Under Arizona state probate laws, the beneficiaries you name in your will must survive you by at least 120 hours in order to inherit the gift. In other words, Arizona state probate laws consider a beneficiary as predeceasing the will testator if that beneficiary dies within five days of the testator’s death.
The question that you might have then, is what happens to a gift you leave in your will if the beneficiary predeceases you – whether by literally dying before you, or by dying within five days of your death and statutorily predeceasing you.
Arizona state probate laws include what is called an anti-lapse statute that would kick in if a beneficiary under your will predeceases you. The anti-lapse statute would apply if the predeceasing beneficiary is your grandparent, a descendant of your grandparent, or your stepchild, who have at least one child who survives you.
If the anti-lapse statute were to apply, the child who survives you would effectively take your beneficiary’s place, and inherit the gift instead of the beneficiary.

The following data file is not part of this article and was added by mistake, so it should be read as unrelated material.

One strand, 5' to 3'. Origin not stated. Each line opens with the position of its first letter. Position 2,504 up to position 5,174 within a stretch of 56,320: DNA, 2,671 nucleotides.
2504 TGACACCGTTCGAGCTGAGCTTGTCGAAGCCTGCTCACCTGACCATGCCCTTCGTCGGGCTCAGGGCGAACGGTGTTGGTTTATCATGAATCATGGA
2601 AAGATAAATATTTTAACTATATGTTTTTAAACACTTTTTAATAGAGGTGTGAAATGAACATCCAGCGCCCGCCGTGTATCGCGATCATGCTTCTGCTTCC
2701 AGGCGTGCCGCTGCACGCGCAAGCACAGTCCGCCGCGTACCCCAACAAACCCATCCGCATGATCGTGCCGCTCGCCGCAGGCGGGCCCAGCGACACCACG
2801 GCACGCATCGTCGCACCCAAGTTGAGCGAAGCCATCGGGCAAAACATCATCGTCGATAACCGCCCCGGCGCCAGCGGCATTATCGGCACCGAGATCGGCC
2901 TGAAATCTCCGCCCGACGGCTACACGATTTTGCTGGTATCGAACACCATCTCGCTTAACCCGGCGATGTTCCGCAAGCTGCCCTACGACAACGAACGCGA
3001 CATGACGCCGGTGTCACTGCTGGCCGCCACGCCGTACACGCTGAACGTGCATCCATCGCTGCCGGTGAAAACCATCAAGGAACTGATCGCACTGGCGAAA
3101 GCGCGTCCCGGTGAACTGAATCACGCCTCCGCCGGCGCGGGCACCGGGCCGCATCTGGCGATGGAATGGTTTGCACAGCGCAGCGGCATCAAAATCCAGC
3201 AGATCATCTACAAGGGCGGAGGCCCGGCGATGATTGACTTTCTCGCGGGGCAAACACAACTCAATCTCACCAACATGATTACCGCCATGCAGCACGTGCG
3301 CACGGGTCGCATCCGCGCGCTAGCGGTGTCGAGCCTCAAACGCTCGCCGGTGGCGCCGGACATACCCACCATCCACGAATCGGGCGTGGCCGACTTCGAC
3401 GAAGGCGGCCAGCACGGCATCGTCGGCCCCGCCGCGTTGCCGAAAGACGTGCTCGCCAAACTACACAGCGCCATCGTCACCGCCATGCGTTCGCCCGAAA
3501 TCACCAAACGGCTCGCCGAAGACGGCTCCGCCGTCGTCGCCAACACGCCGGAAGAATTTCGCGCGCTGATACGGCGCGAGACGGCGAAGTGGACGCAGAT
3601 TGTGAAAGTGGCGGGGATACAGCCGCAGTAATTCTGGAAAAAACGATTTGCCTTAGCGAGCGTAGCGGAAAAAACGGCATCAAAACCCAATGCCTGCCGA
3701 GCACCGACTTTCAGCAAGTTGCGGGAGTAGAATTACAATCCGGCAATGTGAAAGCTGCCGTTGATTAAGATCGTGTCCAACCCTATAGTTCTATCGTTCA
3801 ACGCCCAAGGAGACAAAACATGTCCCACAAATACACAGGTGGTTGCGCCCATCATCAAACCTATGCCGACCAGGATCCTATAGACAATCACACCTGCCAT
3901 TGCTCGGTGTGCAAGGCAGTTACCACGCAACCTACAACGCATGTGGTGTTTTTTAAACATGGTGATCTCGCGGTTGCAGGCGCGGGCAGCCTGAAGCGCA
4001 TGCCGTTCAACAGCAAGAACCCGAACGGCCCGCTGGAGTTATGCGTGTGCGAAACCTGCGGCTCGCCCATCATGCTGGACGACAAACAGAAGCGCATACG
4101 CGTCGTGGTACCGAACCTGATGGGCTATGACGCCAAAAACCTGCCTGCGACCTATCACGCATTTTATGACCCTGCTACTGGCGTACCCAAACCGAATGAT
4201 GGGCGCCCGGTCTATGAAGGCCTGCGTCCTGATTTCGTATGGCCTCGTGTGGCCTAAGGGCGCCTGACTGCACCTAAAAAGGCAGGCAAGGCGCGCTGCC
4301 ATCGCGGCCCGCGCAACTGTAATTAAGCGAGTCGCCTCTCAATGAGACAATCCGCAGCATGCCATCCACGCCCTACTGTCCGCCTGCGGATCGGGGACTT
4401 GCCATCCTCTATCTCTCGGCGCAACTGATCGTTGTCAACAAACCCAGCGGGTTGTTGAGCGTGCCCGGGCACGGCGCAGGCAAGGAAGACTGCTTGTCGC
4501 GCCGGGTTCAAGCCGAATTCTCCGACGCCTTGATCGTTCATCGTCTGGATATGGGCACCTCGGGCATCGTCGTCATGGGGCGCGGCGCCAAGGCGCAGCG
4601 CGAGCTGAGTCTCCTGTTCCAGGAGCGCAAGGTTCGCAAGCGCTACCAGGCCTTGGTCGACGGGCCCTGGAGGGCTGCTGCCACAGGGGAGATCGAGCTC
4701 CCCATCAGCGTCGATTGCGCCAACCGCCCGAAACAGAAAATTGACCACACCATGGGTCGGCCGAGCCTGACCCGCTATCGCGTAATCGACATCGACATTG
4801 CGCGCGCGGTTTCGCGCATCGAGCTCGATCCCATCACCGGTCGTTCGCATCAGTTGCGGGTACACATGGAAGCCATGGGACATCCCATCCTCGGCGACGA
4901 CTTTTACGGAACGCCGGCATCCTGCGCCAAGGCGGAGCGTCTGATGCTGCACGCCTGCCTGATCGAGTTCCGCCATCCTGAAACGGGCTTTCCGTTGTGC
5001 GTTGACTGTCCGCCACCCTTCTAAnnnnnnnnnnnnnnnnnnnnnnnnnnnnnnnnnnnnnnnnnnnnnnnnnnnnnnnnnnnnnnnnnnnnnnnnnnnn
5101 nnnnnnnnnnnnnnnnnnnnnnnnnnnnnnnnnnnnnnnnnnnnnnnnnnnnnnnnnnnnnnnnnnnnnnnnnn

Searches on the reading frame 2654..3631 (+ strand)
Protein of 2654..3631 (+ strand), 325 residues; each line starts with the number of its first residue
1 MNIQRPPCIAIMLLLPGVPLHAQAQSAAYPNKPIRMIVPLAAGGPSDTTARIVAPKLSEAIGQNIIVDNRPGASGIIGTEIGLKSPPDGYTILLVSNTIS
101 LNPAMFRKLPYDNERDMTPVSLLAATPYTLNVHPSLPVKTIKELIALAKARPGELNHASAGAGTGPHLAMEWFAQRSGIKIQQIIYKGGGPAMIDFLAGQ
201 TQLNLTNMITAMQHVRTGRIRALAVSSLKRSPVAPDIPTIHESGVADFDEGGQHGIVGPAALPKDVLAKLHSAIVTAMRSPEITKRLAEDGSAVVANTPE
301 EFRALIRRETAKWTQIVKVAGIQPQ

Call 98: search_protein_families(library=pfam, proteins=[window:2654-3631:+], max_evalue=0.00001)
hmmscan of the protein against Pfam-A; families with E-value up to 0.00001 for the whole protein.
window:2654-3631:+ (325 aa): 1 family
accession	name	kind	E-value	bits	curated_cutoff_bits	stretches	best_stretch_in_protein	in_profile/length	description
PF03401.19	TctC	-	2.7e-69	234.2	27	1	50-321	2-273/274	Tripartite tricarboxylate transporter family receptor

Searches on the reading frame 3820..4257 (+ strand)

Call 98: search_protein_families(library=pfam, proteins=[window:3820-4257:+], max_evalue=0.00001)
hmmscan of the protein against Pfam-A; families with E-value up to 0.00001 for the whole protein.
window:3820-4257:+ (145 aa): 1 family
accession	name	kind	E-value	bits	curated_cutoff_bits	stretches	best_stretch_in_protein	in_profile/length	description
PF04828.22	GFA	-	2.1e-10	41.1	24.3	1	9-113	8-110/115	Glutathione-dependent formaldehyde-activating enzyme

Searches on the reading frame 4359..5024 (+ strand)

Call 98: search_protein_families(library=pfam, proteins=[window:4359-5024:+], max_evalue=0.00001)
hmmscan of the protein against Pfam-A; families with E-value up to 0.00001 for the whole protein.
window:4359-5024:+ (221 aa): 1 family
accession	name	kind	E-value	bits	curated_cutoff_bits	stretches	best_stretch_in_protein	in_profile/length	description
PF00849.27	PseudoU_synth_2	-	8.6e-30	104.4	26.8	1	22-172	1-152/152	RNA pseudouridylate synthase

An example might help to illustrate: let’s say you leave a gift in your will to your mother, and she passes away before you do, but she has a son (your brother). When you die, the anti-lapse statute kicks in because your mother is a descendant of your grandparents, thus your brother takes the gift in your mother’s stead.
The anti-lapse statute, in this instance, would prevent the gift from lapsing, and it is designed to keep the distribution of your estate as closely aligned with your intent as possible. Of course, if you only wanted the gift to go to your mother, and not to her children, you could make the gift conditional by saying something like, “To my mother, if she survives me.”
The anti-lapse statute is but one of the many Arizona state probate laws that you should keep in mind when preparing your last will and testament. To make sure that your wishes are fully carried out after you are gone, you should work with a probate attorney when going through this process.